Bay Area Lyme Foundation Announces Winners of “Lyme Innovation” Hackathon at White House Event

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Media Contact:
Tara DiMilia, 908-947-0500, tara.dimilia@TMstrat.com

Bay Area Lyme Foundation Announces Winners of “Lyme Innovation” Hackathon at White House Event

White House Acknowledges Contributions of Program Organizers
Toward Solving Challenges of Lyme Disease

(Cambridge, MA,) October 5, 2016 — As part of the White House Open Data Innovation Summit, Bay Area Lyme Foundation, collaborating with the Spaulding Rehabilitation Network’s Dean Center for Tick Borne Illness, Harvard Medical School Department of Physical Medicine and Rehabilitation, MIT Hacking Medicine, University of California, Berkeley, and the Veterans Affairs Center for Innovation, announces the winning teams of Lyme Innovation.  Lyme Innovation is the first ever Hackathon for Lyme disease, which provided a forum for more than 100 scientists, clinicians, researchers, entrepreneurs, and investors from a variety of disciplines to brainstorm solutions for this potentially devastating disease.

Had a Good Day? Call in Sick.

jordan-fisher-smith_312Wednesday evening September 14th, Jordan Fisher Smith, Lyme patient, former National Park Service (NPS) ranger and US Forest Service firefighter, narrator of the Lyme documentary Under Our Skin, freelance writer, and author of bestselling books, Nature Noir: A Park Ranger’s Patrol in the Sierra and Engineering Eden: The True Story of a Violent Death, a Trial, and the Fight Over Controlling Nature, was the latest to grace the Bay Area Lyme stage as part of the Distinguished Speaker Series. This free public series features noted scientists, health professionals, and Lyme advocates in intimate salon-style settings, where audience members can ask questions and get answers about the latest in Lyme disease research, treatments, and policy news. And sometimes, it’s just about sharing stories and insights.

This week’s presentation was just that — a moving discussion of Jordan’s personal experience and reflections battling Lyme disease, what he describes as the toughest 9 1/2 years and biggest struggle of his life (and this from a man who nearly lost his life during blizzard conditions on the top of Mt. Shasta!).

Hope, Faith, and Perseverance — How One Family Overcame Lyme Disease

Eliza Hemenway_HS_312Bay Area author and noted documentary filmmaker Eliza Hemenway recently turned her journalistic eye toward her own family to document a notably personal and tryingly poignant story about her family’s trials with Lyme disease and the baffling enigma that surrounds the illness and its treatment. Her daughter, Katherine, just seven years old when infected, suffered for years before successfully being diagnosed. And even after diagnosis, the family struggled to get the care they needed.

“I am a Bay Area mother who wrote Paris in Oakland to be a story of hope and encouragement to the Lyme community, something I desperately needed when my daughter was first diagnosed and I was trying to understand the controversies and confusion surrounding Lyme.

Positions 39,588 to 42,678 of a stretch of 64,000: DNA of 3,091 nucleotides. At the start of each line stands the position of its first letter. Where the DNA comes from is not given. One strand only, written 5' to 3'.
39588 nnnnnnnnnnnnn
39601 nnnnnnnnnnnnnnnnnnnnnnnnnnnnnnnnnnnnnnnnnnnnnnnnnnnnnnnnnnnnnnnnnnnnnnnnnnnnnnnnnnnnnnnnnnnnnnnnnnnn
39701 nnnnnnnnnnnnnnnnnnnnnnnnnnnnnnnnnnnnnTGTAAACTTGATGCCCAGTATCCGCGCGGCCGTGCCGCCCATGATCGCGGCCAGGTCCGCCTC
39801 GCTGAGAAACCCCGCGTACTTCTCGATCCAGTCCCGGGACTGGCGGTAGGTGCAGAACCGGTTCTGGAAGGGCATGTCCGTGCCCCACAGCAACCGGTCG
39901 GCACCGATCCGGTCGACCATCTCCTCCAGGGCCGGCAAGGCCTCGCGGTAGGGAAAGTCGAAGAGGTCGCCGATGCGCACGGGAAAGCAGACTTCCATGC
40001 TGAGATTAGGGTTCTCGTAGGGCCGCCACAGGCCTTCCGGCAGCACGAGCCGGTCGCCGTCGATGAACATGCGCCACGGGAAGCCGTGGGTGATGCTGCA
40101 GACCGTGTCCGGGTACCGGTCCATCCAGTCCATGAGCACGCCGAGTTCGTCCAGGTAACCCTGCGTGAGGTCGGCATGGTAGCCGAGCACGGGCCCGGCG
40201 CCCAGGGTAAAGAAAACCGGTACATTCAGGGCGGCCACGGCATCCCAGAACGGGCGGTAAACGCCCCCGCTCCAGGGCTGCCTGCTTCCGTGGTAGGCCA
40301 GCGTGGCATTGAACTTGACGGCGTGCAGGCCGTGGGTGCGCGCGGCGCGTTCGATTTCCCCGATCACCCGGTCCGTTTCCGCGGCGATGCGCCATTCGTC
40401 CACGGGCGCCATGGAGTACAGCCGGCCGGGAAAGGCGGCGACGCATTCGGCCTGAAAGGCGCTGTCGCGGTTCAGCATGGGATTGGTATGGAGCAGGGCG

Experts Hack for Lyme Disease Solutions in Boston and Berkeley

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Media Contact:
Tara DiMilia, 908-947-0500, tara.dimilia@TMstrat.com

Experts Hack for Lyme Disease Solutions in Boston and Berkeley

Bay Area Lyme Foundation Supports the First Hackathon for Lyme Disease to Inspire Innovation

Silicon Valley, CA, April 18, 2016— To inspire innovation to help solve the challenges of Lyme disease, Bay Area Lyme Foundation, collaborating with the Spaulding Rehabilitation Network’s Dean Center for Tick Borne Illness, Harvard Medical School Department of Physical Medicine and Rehabilitation, MIT Hacking Medicine, University of California, Berkeley, and the Veterans Affairs Center for Innovation, is supporting Lyme Innovation, the first ever Hackathon for Lyme disease, a potentially devastating condition newly infecting 329,000 people each year. Scientists, clinicians, researchers, entrepreneurs, and investors from both U.S. coasts participated in this innovative event, which kicked off this weekend, and will continue in Cambridge June 17 – 19, at the Microsoft Nerd Center.

California Strains of Lyme Bacteria May Survive Antibiotic Treatment, According to New Study

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Tara DiMilia, 908-947-0500, tara.dimilia@TMstrat.com

California Strains of Lyme Bacteria May Survive Antibiotic Treatment, According to New Study

This new study funded by Bay Area Lyme Foundation identifies 20 FDA-approved compounds that are more effective in inhibiting persistent Lyme bacteria than standard treatment

Silicon Valley, CA, April 6, 2016—A laboratory study published today, funded by the Bay Area Lyme Foundation, is the first study to demonstrate that strains of Lyme bacteria present in California ticks are able to form persister bacteria, which do not respond well to treatment.  The study is also the first to identify FDA-approved therapies that may be more effective in inhibiting these specific strains of persister bacteria in the lab than doxycycline, the most commonly prescribed treatment for Lyme disease. The study was conducted by Stanford School of Medicine researchers and published in the Open Access publication Drug Design, Development and Therapy. View full study here: http://www.dovepress.com/articles.php?article_id=26319

Can We “Hack” Our Way to Some New Solutions for Lyme?

Reflections from a Promising Dialogue at the AAAS Conference in Washington, DC, November 17-18